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Employee engagement the key to unlocking value from big data in HSE.

James Pomeroy Our voice on Health, Safety, Environment and Security View profile

Our voice on health, safety and the environment, James Pomeroy, explains how big data can help build a safer working world and the key to successfully integrating it into your business.

Q: What are the biggest opportunities presented by data and analytics to transform health and safety in the workplace?

A: One world summarises the main opportunity: personalised. By that I mean firstly personal to your organisation’s key risks. For example, if you’re a transportation business, then analytics would enable you to measure operator fatigue and alert operators in real-time, whereas if your work involved a lot of hand tools, then real-time measurement of noise and vibration exposure would be key. And secondly, personal to the individual – this is important because to build trust, we need to sell the individual benefits. Whether you’re working with chemicals, dusts or radiation, analytics will provide a personal daily and cumulative exposure record.

Q: How will analytics and data make a real difference?

A: In four main ways:

  1. Effectiveness – the ability to measure things through IoT sensors, which we can only guess at today, and real-time understanding of our critical control measures.
  2. Efficiency - we often must wait for bad outcomes to drive change, but real-time data enables faster decision-making.
  3. Credibility - evidence to support HSE change or investment and greater objectivity in the event of accidents/incidents – aviation and rail accidents have been transformed by the Black Box, and so will incidents in the workplace.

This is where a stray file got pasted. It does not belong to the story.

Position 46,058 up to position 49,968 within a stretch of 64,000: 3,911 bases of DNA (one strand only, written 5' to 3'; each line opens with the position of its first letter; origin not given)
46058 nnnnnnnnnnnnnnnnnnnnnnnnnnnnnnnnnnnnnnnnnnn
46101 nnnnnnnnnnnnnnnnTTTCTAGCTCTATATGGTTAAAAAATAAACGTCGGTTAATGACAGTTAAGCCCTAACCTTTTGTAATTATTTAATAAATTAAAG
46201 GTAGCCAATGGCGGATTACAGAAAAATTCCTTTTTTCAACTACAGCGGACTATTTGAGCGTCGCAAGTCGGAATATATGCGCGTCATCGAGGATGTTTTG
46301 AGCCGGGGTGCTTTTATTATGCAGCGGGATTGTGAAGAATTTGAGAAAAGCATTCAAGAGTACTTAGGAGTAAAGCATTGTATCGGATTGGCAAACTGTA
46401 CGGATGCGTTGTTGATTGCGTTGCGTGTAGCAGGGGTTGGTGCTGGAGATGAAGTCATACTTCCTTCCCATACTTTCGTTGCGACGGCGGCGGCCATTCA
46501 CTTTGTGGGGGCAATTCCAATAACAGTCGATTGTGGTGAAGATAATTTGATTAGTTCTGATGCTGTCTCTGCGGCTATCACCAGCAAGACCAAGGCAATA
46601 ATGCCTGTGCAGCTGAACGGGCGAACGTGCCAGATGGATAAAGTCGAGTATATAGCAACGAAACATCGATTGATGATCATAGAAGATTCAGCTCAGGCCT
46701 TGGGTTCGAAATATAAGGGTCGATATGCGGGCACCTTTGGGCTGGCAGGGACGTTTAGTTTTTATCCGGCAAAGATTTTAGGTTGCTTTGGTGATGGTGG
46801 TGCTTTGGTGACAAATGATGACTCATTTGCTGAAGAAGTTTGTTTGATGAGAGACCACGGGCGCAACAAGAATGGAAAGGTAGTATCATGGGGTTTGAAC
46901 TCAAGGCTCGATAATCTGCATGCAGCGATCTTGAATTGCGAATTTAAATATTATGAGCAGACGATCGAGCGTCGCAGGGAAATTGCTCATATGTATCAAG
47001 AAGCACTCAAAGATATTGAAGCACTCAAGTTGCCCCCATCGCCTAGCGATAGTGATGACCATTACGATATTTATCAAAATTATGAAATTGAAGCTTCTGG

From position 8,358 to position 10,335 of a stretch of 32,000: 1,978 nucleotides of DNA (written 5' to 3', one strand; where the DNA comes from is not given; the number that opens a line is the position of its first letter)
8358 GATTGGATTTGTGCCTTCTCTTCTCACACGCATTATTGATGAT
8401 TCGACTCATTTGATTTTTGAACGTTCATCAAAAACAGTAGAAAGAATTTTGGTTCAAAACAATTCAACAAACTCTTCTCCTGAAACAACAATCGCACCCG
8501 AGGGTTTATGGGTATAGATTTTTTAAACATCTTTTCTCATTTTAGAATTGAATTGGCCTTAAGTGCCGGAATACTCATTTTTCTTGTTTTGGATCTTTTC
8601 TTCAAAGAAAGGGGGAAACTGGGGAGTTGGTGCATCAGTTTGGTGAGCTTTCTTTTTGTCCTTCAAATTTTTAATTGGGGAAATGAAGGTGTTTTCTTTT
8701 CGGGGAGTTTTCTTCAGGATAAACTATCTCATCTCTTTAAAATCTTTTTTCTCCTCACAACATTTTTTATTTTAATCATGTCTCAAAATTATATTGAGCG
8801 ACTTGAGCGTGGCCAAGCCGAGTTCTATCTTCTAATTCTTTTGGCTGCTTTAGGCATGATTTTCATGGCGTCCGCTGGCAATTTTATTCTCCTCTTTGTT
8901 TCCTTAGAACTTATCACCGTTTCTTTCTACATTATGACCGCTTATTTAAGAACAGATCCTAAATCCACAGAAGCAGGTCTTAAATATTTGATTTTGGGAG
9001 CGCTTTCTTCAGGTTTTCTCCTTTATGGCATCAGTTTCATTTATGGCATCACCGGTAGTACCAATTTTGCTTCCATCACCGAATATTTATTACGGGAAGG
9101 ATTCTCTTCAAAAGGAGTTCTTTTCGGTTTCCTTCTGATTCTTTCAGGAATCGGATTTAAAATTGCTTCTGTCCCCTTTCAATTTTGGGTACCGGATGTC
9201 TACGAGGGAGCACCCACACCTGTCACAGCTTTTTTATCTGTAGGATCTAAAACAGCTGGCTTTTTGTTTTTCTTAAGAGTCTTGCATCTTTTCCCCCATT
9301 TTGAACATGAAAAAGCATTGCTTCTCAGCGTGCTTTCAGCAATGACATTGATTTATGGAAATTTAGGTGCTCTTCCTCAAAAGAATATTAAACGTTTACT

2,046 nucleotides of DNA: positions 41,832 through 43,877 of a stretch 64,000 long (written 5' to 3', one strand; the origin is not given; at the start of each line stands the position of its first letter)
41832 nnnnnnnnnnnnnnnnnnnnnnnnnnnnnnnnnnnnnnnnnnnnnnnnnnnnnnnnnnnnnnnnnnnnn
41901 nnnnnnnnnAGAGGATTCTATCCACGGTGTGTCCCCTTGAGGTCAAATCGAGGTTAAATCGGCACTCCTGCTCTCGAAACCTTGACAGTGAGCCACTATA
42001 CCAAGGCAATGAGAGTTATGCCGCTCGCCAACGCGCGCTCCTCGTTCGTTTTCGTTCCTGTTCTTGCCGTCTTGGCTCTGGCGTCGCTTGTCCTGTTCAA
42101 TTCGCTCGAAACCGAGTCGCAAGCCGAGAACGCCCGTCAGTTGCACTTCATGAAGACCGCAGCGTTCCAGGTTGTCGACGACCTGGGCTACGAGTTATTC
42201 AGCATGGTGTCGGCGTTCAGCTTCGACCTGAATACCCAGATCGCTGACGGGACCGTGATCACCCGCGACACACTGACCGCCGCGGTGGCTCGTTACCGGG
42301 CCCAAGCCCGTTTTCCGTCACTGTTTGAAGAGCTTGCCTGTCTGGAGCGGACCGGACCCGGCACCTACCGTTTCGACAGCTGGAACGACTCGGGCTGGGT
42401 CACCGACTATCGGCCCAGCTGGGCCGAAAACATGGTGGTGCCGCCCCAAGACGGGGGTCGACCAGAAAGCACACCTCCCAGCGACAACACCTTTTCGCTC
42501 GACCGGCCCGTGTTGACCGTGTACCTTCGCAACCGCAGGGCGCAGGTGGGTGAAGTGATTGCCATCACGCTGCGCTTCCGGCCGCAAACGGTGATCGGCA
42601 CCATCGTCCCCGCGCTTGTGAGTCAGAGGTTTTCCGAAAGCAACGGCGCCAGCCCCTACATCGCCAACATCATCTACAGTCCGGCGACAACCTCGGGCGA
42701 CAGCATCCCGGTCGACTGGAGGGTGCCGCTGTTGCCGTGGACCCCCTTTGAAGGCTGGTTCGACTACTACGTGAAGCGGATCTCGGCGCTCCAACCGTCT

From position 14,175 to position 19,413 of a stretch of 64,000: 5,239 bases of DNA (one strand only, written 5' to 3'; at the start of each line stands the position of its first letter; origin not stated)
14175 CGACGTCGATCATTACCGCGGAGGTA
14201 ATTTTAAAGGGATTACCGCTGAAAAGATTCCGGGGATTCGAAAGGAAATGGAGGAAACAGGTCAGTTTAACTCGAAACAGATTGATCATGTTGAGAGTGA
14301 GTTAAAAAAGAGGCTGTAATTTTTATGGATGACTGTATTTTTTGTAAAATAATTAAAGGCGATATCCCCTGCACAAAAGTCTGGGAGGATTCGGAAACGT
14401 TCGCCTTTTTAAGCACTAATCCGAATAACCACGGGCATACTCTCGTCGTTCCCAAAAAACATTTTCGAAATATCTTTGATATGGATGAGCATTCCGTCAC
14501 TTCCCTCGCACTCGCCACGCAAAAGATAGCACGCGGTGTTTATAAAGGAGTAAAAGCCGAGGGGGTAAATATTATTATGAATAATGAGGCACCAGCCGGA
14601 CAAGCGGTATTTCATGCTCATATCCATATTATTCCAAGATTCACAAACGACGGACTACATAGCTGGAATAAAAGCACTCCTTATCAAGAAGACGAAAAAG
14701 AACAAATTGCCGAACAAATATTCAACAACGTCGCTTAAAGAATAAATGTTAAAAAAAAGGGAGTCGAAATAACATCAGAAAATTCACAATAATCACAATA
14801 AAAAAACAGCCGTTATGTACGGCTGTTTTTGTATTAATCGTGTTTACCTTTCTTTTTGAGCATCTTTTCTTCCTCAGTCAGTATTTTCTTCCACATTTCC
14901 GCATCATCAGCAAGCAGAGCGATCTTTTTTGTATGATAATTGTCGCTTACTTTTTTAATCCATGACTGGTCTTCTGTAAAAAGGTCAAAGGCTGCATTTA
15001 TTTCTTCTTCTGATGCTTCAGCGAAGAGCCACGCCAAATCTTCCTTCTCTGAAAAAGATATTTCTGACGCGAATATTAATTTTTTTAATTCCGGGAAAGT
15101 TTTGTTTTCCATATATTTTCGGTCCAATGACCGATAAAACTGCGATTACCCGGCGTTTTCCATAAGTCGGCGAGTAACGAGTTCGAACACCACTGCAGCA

4. Capability – the protection of workers in complex environments with multiple risks.

Q: How should organisations set themselves up to feed results into actual workflows, processes and behaviours?

A: We often manage risks through separate programmes and activities, but this has two major pitfalls: different policies, assessments and control processes mean we don’t manage risks in a systematic and structured manner; and we don’t understand our critical control measures and how one interacts with another. To deploy analytics requires us to understand the end-to-end system – think of a Bow-Tie diagram or process flow charts then map in the areas where key exposures, human fallibility and critical control measures reside in the process. Finally, we must think about how to measure these exposures within the system.

Q: How should companies consider the human factors which make analytics applied to behaviour more challenging than to assets?

A: Businesses should focus on personal benefits, selling it to the individual, and be transparent about what they’re seeking to do. To begin with, pick technology with low personal intrusion - work-related PPE will be much easier than using fatigue wearables. It’s also important to understand behavioural models to think about why people may not want to use it and to mind your language – ‘control, monitor and tracking’ are words best left to M16! Talk about guiding, helping and supporting individuals to be safer at work, instead.

Q: How should teams get started?

A: Identify two or three problems to focus on and spend time understanding and defining the problem. Think about other stakeholders who may also have an interest in solving those problems and identify colleagues who can help you.

Q: Finally, what are the big mistakes to avoid?

A: Businesses should start with a problem rather than beginning with the technology and looking for a problem to solve. Always start small – a handful of controlled pilots are better than one big one. You should focus on experience not success – innovation is a journey, not a destination. Don’t oversell – many things you try will not work but it’s what you learn from the pilot that counts. And avoid forcing people into your pilots, rather, look for the interested, the early adopters and create a community willing to trial something new.